Car insurance excess
All car insurance policies come with an excess, but what exactly is it and when is it payable?
It’s important to understand car insurance excess when you’re buying insurance, but it can all get a bit confusing. Not to worry, we’re going to run through the most commonly asked questions about car insurance excess.
What is excess in car insurance?
Car insurance excess is the amount you’d have to pay towards a claim you make on your insurance policy, or the amount that’s held back by your insurance company. The total is usually made up of voluntary excess and compulsory excess (we’ll go into more detail about what that means later).
How does car insurance excess work?
Let’s say your policy excess is £500. If you’re involved in an accident and you make a claim costing £1,000, you will pay the first £500 and your insurer will pay the remaining £500.
If the cost of repairs is less than your excess, you won’t be able to make a claim. For example, if you have a cracked wing mirror, replacement glass can cost less than £20. You won’t be able to claim off your insurance policy… but at least it’s not going to break the bank.
What is compulsory excess?
The clue is in the name… compulsory excess is a fixed amount set by your insurer that you have to pay. This is based on the different ‘risk factors’ on your insurance policy, such as age and experience. So bad news for young drivers, the compulsory excess is nearly always higher for you guys, compared with an older more experienced driver. Some drivers will have no compulsory excess at all.
What is voluntary excess?
The voluntary excess is any amount you choose to pay on top of your compulsory excess. The voluntary excess you choose can affect your premium. Generally, if you choose to increase your excess, you will have a lower premium. In the same way, if you choose a lower excess your premium is usually higher.
Do you have to pay compulsory and voluntary excess?
Nearly all annual car insurance policies have a compulsory and voluntary excess. You can choose how much voluntary excess you want to pay, within a set range. It’s slightly different with temporary car insurance because you only pay compulsory excess.
Should I pay a high voluntary excess?
This depends on whether you want to pay less for your insurance and whether you’re able to afford to pay a higher excess if there is a claim. Although a lower insurance cost is attractive, you should bear in mind that if you do need to make a claim, you could end up paying more overall.
If you can’t afford the excess, your insurer could refuse your claim, or deduct the amount from what they pay towards the repairs. We’d suggest you only increase your voluntary excess if you could afford to pay the extra cost if you got into an accident.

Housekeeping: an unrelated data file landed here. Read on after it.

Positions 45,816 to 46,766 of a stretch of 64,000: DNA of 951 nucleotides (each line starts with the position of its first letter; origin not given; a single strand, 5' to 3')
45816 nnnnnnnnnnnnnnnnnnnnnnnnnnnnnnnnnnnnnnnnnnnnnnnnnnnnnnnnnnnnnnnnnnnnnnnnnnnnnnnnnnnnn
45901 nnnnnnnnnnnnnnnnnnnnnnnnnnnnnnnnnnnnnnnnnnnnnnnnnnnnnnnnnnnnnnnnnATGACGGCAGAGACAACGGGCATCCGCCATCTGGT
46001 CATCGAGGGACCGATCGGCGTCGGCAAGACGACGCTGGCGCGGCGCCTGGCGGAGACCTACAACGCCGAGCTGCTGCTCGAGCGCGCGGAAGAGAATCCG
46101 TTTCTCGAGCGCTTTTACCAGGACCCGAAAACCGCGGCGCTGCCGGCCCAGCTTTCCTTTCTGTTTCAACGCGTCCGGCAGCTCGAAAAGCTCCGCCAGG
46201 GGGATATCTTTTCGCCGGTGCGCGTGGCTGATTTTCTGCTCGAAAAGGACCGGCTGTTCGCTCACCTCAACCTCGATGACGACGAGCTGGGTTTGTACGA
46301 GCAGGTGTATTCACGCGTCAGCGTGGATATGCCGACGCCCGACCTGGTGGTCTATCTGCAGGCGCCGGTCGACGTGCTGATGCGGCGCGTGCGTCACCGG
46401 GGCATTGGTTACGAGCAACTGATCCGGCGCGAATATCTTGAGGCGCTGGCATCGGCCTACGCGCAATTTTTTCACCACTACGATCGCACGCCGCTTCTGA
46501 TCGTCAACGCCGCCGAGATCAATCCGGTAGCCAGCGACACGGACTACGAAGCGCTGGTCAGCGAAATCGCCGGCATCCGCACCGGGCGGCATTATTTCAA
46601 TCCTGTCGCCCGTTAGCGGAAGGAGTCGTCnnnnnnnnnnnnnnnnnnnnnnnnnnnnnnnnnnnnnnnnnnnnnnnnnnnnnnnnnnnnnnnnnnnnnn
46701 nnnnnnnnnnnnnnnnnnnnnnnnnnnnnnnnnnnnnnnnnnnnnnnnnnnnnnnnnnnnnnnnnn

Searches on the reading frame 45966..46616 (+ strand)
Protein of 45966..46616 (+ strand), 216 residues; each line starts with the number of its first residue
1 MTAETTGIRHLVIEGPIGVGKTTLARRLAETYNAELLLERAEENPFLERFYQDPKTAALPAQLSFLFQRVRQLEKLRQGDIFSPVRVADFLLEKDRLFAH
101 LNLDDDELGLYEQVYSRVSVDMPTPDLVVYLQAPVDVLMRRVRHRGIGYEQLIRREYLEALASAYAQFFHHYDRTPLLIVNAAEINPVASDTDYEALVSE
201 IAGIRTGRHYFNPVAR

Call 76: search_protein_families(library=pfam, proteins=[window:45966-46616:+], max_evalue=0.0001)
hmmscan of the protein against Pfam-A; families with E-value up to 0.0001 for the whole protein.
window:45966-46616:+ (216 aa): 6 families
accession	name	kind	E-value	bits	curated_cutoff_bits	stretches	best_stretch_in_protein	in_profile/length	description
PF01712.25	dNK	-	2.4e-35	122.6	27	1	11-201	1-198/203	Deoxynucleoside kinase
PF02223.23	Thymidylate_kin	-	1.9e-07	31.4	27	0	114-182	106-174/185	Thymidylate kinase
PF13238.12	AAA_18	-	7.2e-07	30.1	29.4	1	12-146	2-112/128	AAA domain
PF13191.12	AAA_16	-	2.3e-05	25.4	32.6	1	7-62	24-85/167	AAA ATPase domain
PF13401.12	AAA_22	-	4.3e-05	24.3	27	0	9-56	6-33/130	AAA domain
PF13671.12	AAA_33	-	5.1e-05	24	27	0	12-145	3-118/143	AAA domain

How much is car insurance excess usually?
Insurance companies usually have ‘variable excess’ which means it will be higher for some people and lower for others. A range of factors will be used to decide your excess, such as:
- Your car (it’s age, make and model)
- Your age
- How long you’ve been driving for
- The type of policy you’re looking to take out
Why do insurers charge car insurance excess?
An excess is there to deter drivers from making multiple claims for minimal damage e.g. a cracked wing mirror or a small dent. The idea is that drivers take responsibility for minor damage and insurance is there for the big claims that you wouldn’t be able to pay for yourself. By including an excess to cover small claims, insurers can charge a lower premium and make insurance more affordable for everyone.
If all this car insurance lingo is giving you a headache, we’ve got an article that may be useful for you, check out our car insurance jargon buster.
When do you pay excess on car insurance?
In most cases, you’ll only end up paying the excess for damages when it’s your fault. However, initially you’ll pay the excess whenever you make any claim on your insurance policy, regardless of who’s to blame. Then, if it’s proven the accident was the other person’s fault, your insurer will try to recover the full cost from the at-fault party’s insurance. In that case, the excess you have paid is refunded so you’re not left out of pocket!
How does the excess work on temporary car insurance?
The excess on temporary car insurance works slightly differently to traditional annual policies. Basically, there is no voluntary excess, only compulsory.
The accidental damage excess on most temporary cover policies is set at £750 and some customers can choose a lower excess of £250, depending on the policy details.
If you didn’t know, with our temp insurance you can get cover on your own car or borrow someone else’s from 1 hour to 60 days.